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maximian
11-30-2003, 09:39 AM
I asked this in the beginners forum, but got no response. I found that the VBO's provide a performance improvement of 3x with interleaved array, (vertices+normals), and glDrawArray.

Now I want to add my triangle strips. However, with triangle strips it seemed to perform much much slower.

Basically, i generate n buffers(VBO) one for each triangle strip and then in my draw
routine i do the following

//Not my exact calls, but there is no mistake
//I checked
for( int i=0; i<numStrips.size(); i++)
{
gExt.myVBO.glBindBufferArray( vboStripIDs[i] );
glInterleavedArrays( GL_N3F_V3F, sizeof(VBOVertex), NULL);
glDrawArrays( GL_TRIANGLE_STRIP, 0, numStrips[i] );
}

Anybody know a better way to use TRIANGLE_STRIPS!

Cyranose
11-30-2003, 10:12 AM
Originally posted by maximian:
Anybody know a better way to use TRIANGLE_STRIPS!

Try putting all of your triangle strips in one buffer and binding the VBO only once. You can iterate using the 'start' and 'count' fields to point to your individual triangle strips or, even better, you can use the MultiDraw API to do this automatically.

Also, I've heard that indexed triangles (with proper cache reuse) can be faster than strips on recent cards (for nvidia, perhaps ATI) and may be easier to build into single VBOs.

Interleaving is good, but not essential as long as the number of separate arrays is low. Try to keep the size of each vertex-slot in each bound array (if > 1) to a multiple of 16 bytes (16, 32, etc..) for better memory fetching speed.

Avi

maximian
11-30-2003, 11:28 AM
Hi, thanks.

I tried indexed triangles, but they performed no better than regular immediate mode.

Ie glDrawElements, and a VBO for the indices into the triangle.

maximian
11-30-2003, 12:27 PM
I made your modification, and now the performance is ~30 fps for 300K polygon, for both regular triangles, as well as triangle strips. I am confused! Triangle strips have fewer vertices!

32 bit aligned also!

I use the actc library
Fx 5600 ultra.

rgpc
11-30-2003, 01:57 PM
Maybe you are fill limited.

maximian
11-30-2003, 05:06 PM
Not at all, i just tested with at a much smaller window size!

Actually, lowering my refresh rate from 70->60
increased my fps from ~ 23-30.

I am so dissapointed with this videocard and VBO in general. Guess consumer cards are great at accelerating various effects, and vertex shaders, but become useless when you throw enough geometry at them.

[This message has been edited by maximian (edited 11-30-2003).]

M/\dm/\n
11-30-2003, 08:17 PM
I wouldn't say. G cards now have high GPU/MEM speeds, so transform/fill rates are uncomparable with prev gens. 'xcept 5200(u/nu)/5600(nu)/9000/9200

Relic
11-30-2003, 10:38 PM
"Actually, lowering my refresh rate from 70->60
increased my fps from ~ 23-30."

70/3 = 23.33
60/2 = 30
Looks like you're measuring with wait for vertical blank enabled. Go to the display control panel OpenGL page and set it to always off.
Anyway I also wouldn't recommend one strip per buffer.

Ysaneya
11-30-2003, 11:11 PM
Guess consumer cards are great at accelerating various effects, and vertex shaders, but become useless when you throw enough geometry at them.


Or maybe the simple answer is that you're not using them correctly ?

You must be doing a fundamental mistake somewhere. If your bottleneck is not the geometry transformation, don't complain about the geometry transform speed..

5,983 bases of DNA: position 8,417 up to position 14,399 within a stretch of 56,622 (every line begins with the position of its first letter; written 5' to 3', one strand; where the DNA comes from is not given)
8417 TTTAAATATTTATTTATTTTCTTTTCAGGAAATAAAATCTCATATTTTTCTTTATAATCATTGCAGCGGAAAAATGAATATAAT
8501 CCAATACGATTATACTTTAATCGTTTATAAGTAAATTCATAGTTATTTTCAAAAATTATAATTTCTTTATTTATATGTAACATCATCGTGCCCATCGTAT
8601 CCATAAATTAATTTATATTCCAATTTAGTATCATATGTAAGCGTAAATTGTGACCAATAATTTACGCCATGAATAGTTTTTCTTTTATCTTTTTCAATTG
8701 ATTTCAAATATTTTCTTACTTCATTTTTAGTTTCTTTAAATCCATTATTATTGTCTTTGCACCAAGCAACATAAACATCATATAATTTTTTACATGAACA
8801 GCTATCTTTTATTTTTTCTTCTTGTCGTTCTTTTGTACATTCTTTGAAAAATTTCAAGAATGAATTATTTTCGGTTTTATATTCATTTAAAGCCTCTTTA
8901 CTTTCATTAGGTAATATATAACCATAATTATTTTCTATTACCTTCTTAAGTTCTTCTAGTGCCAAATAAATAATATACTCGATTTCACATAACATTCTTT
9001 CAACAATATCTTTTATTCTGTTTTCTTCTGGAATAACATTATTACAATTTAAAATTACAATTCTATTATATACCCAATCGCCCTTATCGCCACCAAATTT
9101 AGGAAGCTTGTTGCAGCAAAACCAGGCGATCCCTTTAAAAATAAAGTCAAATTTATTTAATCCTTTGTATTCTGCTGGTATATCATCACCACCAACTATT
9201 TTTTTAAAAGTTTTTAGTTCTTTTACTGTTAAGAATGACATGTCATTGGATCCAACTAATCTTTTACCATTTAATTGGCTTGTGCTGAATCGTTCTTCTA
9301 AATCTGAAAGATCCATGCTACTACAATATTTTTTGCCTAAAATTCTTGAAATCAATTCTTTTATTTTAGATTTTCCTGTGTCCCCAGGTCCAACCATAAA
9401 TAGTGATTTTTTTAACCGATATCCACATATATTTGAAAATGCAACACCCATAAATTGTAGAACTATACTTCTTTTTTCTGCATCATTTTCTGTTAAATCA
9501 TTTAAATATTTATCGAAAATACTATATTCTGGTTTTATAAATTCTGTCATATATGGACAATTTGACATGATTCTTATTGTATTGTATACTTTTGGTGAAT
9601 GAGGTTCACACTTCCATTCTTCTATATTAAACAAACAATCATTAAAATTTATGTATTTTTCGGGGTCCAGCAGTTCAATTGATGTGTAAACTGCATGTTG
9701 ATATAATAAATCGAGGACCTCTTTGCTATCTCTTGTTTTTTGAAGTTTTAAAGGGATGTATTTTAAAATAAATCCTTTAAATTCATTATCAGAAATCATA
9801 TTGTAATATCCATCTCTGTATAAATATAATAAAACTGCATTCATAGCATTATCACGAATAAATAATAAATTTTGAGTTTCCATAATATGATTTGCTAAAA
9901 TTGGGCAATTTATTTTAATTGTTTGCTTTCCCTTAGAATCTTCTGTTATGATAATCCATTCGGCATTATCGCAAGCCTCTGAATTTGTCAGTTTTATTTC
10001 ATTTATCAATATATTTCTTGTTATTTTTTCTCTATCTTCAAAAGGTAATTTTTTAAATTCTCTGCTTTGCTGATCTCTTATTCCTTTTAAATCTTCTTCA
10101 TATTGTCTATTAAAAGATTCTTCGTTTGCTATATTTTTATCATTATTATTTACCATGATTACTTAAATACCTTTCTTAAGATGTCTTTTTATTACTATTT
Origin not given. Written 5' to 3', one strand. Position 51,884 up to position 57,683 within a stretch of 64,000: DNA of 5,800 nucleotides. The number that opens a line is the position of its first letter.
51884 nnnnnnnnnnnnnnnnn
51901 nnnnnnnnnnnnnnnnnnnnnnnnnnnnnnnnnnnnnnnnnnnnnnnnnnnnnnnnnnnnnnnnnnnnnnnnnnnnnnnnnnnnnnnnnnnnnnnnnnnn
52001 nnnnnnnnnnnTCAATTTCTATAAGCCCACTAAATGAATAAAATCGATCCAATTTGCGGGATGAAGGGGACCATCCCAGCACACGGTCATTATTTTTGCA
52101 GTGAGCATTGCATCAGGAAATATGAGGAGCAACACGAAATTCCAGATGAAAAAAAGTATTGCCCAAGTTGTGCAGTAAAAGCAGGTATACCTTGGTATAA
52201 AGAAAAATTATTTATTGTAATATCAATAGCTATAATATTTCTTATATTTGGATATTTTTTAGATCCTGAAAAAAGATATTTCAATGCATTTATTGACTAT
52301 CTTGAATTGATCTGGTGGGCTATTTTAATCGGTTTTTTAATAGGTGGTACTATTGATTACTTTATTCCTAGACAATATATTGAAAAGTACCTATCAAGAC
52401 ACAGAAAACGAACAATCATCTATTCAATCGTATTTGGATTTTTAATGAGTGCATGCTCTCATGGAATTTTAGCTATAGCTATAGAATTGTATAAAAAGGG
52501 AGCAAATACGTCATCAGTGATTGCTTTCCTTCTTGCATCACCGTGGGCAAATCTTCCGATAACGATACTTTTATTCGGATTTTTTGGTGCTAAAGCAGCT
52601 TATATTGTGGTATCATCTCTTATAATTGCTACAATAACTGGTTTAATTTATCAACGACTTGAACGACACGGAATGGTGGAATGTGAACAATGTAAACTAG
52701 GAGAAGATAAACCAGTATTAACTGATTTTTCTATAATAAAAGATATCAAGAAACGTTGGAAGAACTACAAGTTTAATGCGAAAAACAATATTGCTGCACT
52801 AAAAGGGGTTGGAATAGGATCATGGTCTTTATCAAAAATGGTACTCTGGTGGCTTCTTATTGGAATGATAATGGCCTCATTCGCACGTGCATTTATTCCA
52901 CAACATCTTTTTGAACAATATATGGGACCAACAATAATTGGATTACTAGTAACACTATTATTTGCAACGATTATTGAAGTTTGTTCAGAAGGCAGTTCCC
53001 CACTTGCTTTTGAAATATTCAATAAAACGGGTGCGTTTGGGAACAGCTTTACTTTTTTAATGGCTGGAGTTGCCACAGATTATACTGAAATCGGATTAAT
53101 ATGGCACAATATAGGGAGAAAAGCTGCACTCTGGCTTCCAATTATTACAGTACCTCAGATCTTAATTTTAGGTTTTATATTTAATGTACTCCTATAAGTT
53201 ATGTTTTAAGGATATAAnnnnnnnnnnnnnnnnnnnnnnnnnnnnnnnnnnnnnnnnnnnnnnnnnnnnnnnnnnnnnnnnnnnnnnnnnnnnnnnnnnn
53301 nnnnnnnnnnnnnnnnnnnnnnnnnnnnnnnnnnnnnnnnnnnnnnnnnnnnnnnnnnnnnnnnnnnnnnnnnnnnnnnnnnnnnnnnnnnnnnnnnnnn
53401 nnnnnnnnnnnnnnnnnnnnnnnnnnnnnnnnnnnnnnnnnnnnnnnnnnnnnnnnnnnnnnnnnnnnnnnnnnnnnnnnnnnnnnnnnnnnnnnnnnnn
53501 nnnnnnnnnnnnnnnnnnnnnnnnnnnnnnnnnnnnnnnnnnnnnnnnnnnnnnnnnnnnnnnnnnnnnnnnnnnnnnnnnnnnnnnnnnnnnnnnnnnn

Y.

maximian
12-01-2003, 05:06 AM
I am not incorrect about this. 320K polygons should easily fit in my vid mem so multiple buffers is not helpful. Actually, Itried multiple buffers and it was slower because of the multiple rebindings.

As for not doing correctly, there is not much to it. I tried vbo w/ index array, w/ interleaved + draw elements.

There is not much to vbo, just a few function calls so I hardly think there is mistake. Besides i am getting some acceleration, just not the amount I would expect.

Charles B
12-01-2003, 09:57 AM
Maybe you should try a single VBO (one for verts and one for indices) by concatenating the strips with degenerated triangles. I think most cards reckonize em now. With indexation this should be pretty quick. It's something I would like to test soon. So if you try it before me I'd like some feed back. A priori you diminish the bandwith for indices compared to indexed triangles.

maximian
12-01-2003, 10:17 AM
Thank you.

I tried that, first thing I did. I allocated two VBO buffers, one for elements, the other for vertices. Then I used glDrawElements. This produced performance equivalent to immediate mode. In fact performance was the same between
A Geforce II and Geforce 5600 Ultra!

330K polygons
~10 fps.

Cyranose
12-01-2003, 10:57 AM
I assume when you wrote "32 bit aligned too" you meant byte, not bit. FWIW, V3F_N3F is (3+3)*4=24 bytes, which is not 16 byte aligned. However, the difference between using 24 and 32 byte verts shouldn't be quite that large.

Anyway, yes, the single VBO for vertices is simply meant to reduce the API overhead. If you're truly transform limited, it shouldn't matter much, but could make a small difference if you're transfer limited (i.e., getting system RAM for buffers).

If you were fill limited, you shouldn't be seeing much difference with any of this unless you're unwittingly changing the amount or position of your geometry. That's easy enough to test.

However, at this point, I'd suggest posting the code you use to create your VBOs (mostly, to see which hints you use, system ram vs agp/video) and your exact rendering code for these objects. There's a chance you're either having lousy vertex cache reuse, are over-rendering parts of your model, or are getting the wrong memory-type for your buffers.

Also make sure you have the latest drivers if you haven't already.

Avi

maximian
12-01-2003, 12:13 PM
My bad 32 byte aligned. 24 + 8 byte pad.


struct VBOVertex